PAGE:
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Ensure IoT device reliability via die shear strength testing

My last post dealt with IoT printed circuit board wire bond reliability and making sure wire bond connections are properly performed between a bare chip and the PCB or substrate. Beyond that particular subject, there is also so much more technology associated with IoT devices and reliability. Die shear strength is one area demanding increasing attention as IoT technology trends toward greater advances.

In tech talk, the term shear refers to forces or stresses. In the case with chips or dies, shear force runs parallel to the chip or die surface.

So what’s it got to do with IoT PCBs and dies?

IoT devices require more and more electronics functionality placed on extremely small PCBs like rigid and rigid-flex circuits. To comply with the reduced real estate, bare chips or dies without space-consuming packages are placed directly on the small board or a substrate on the board. These die attach or bare chips can be such types as chip-on-board, flip chip or others.

It’s important to note here that when referring to microelectronics or wire bonding, it deals solely with die attach and wire bond. The PCB industry is now trending toward taking into account both microelectronics/wire bonding and traditional surface-mount technology manufacturing on the same product line. This makes it more challenging in manufacturing newer handheld, portable and wearable devices.

There are three elements to deal with here. One is metallization between the die and the media. Two, the media can be adhesive, solder or epoxy. Third, there’s the media and the substrate.

A die or bare chip is attached to the PCB or substrate using either traditional solder or epoxy. What’s critical is assuring it is correctly and solidly attached so that die integrity can be verified. And that is done by applying die shear strength force. In effect, it verifies whether or not the die has a metallization problem. If there is a metallization issue between die and substrate, the result is a poor shear and joint integrity is compromised. This means the joint is not in accordance with Mil Standard 883, Rev G or Rev F.

A shear strength test is performed to check the integrity of the metallization between the die and the adhesive and the adhesive and the substrate. These are two distinct types of metallization that must be accurately performed for an optimal joint.

If the integrity is compromised when applying die shear force, the die will pop up, disintegrate or partially peel off. This tells the IoT PCB assembly technician that the die wasn’t properly assembled on the substrate or PCB. The amount of measurement calculated for applying the shear force depends on the size of the die. For example, a 100-mil square die requires a certain amount of force that needs to be applied. But if it’s a 150 by 100 mil rectangular die, it requires a different amount. The amount of force applied to verify the die strength is directly proportional to the size of the die.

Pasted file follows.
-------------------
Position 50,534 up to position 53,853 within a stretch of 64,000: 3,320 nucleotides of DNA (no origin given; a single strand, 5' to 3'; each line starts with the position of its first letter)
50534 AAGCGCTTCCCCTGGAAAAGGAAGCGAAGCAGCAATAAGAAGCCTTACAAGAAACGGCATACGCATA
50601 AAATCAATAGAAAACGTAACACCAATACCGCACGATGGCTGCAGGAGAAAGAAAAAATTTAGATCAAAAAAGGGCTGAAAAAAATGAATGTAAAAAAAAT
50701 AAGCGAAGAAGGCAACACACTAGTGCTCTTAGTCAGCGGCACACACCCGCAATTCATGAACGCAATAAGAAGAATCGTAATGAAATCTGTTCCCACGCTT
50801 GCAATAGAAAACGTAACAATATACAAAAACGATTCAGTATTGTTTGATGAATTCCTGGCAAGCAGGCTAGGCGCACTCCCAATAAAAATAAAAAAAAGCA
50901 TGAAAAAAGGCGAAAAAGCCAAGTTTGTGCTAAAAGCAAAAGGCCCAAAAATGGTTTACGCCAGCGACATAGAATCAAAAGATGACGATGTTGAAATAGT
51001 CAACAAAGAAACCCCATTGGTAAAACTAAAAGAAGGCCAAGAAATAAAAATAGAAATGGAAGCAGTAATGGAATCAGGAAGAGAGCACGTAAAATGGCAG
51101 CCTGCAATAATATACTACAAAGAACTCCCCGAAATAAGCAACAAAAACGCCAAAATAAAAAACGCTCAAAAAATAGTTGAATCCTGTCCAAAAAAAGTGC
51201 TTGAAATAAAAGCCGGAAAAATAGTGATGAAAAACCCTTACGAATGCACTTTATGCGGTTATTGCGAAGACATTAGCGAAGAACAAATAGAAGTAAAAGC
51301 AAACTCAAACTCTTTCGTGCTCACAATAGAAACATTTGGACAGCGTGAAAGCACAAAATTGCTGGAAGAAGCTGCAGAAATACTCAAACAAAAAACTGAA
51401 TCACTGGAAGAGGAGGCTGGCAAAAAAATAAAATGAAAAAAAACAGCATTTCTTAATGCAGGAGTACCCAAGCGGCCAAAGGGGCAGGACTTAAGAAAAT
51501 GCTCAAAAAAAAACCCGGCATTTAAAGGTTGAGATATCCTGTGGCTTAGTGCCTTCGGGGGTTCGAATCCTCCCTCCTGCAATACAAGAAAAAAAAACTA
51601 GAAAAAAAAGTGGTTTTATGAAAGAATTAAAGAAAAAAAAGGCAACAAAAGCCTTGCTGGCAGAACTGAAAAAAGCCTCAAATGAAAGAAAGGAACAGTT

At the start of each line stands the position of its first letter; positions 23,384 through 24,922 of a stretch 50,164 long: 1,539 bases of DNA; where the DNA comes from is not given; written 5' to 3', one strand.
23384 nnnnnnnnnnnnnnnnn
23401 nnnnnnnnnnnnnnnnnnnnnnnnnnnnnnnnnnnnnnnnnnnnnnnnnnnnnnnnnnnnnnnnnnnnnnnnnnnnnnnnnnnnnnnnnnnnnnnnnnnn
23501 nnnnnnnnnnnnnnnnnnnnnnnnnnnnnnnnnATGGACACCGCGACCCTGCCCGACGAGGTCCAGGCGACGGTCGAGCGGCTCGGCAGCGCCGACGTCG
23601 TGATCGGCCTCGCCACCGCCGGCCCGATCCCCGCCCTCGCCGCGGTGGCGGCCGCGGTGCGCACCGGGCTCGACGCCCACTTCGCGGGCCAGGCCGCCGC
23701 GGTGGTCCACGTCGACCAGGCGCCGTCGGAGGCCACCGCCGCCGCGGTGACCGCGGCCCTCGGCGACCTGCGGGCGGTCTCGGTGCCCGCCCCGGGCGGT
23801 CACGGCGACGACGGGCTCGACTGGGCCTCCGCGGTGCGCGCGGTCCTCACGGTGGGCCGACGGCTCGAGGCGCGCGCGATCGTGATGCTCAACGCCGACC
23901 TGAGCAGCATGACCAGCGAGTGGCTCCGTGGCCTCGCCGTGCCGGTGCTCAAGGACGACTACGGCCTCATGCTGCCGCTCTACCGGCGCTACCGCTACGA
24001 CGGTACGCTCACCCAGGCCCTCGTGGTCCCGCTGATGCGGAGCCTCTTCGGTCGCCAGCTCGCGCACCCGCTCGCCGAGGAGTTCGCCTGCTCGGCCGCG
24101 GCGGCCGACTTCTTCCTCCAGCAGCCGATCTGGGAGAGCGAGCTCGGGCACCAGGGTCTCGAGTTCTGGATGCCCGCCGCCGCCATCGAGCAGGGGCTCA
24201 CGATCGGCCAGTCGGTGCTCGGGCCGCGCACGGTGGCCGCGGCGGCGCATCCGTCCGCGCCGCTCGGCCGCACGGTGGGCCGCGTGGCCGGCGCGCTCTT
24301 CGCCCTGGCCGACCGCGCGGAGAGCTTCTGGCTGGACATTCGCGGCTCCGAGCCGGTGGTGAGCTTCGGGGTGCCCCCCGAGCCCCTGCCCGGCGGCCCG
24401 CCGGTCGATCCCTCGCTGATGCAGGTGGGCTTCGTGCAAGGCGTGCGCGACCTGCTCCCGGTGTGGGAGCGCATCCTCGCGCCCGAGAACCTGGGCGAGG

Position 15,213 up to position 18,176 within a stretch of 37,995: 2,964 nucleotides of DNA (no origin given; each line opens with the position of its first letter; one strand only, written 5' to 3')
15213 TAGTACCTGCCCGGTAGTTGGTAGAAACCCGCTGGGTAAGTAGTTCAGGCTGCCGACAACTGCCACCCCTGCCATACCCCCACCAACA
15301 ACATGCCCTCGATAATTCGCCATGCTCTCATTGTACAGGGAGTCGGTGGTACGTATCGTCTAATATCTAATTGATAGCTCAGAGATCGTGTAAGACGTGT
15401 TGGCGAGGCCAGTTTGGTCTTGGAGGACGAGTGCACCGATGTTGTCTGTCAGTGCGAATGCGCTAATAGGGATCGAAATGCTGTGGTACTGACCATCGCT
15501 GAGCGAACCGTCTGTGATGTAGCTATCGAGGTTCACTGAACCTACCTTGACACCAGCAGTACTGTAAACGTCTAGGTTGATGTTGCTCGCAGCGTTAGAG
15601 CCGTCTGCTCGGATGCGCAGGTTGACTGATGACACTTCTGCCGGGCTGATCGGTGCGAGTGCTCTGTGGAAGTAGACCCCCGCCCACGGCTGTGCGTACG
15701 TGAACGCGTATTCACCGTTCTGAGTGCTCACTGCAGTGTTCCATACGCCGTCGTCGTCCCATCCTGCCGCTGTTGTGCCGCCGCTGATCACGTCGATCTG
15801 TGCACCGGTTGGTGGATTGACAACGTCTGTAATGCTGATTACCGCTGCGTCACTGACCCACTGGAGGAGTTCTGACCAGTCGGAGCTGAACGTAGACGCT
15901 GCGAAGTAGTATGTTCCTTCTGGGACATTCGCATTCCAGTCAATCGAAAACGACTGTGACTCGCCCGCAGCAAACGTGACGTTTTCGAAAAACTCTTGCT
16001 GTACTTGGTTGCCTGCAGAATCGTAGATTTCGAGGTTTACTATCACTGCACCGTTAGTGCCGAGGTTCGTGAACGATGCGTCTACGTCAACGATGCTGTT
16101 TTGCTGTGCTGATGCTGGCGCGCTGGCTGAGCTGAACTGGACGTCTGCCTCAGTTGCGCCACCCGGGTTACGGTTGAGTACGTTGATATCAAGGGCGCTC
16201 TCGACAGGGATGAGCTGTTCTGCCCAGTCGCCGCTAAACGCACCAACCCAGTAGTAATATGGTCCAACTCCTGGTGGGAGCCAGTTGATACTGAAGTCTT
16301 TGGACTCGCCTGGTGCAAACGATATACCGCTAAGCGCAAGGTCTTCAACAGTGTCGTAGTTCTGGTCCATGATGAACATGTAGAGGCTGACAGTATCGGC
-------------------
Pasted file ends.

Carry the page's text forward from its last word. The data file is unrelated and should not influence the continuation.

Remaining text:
A number of different die shear strength testers are available on the market for electronics manufacturing service providers performing IoT PCB assembly and wire bonding. There are variances among these different testers. However, the main points to be made here is each has a so-called “push gate” and a die contact tool. The push gate is applied at the side of a die to ensure the die remains in its position. The die contact tool then uniformly distributes force to the edge of the die to determine the validity of the joint.

Die shear strength testing like this is performed according to test conditions specified by application. The end result is the shear force specified in Mil Standard 883, Rev G or Rev F is met and the joint remains intact. Or, if the test fails, the die pops off and at times creates damage to the surrounding PCB area.

Caution must be exercised when an electronics manufacturing service provider lacks not only the proper die shear strength test equipment, but also the expertise to correctly administer die attach. Without verification tools like this, the IoT device OEM is taking a gamble. The possibility exists, therefore, for an IoT device chip or die to fall apart either in the lab or in the field, especially if the product is subjected to a rugged environment.

Considering today’s IoT device technology advances, die shear strength testing is of utmost importance to maintain a product’s long life and reliability.

All IoT Agenda network contributors are responsible for the content and accuracy of their posts. Opinions are of the writers and do not necessarily convey the thoughts of IoT Agenda.

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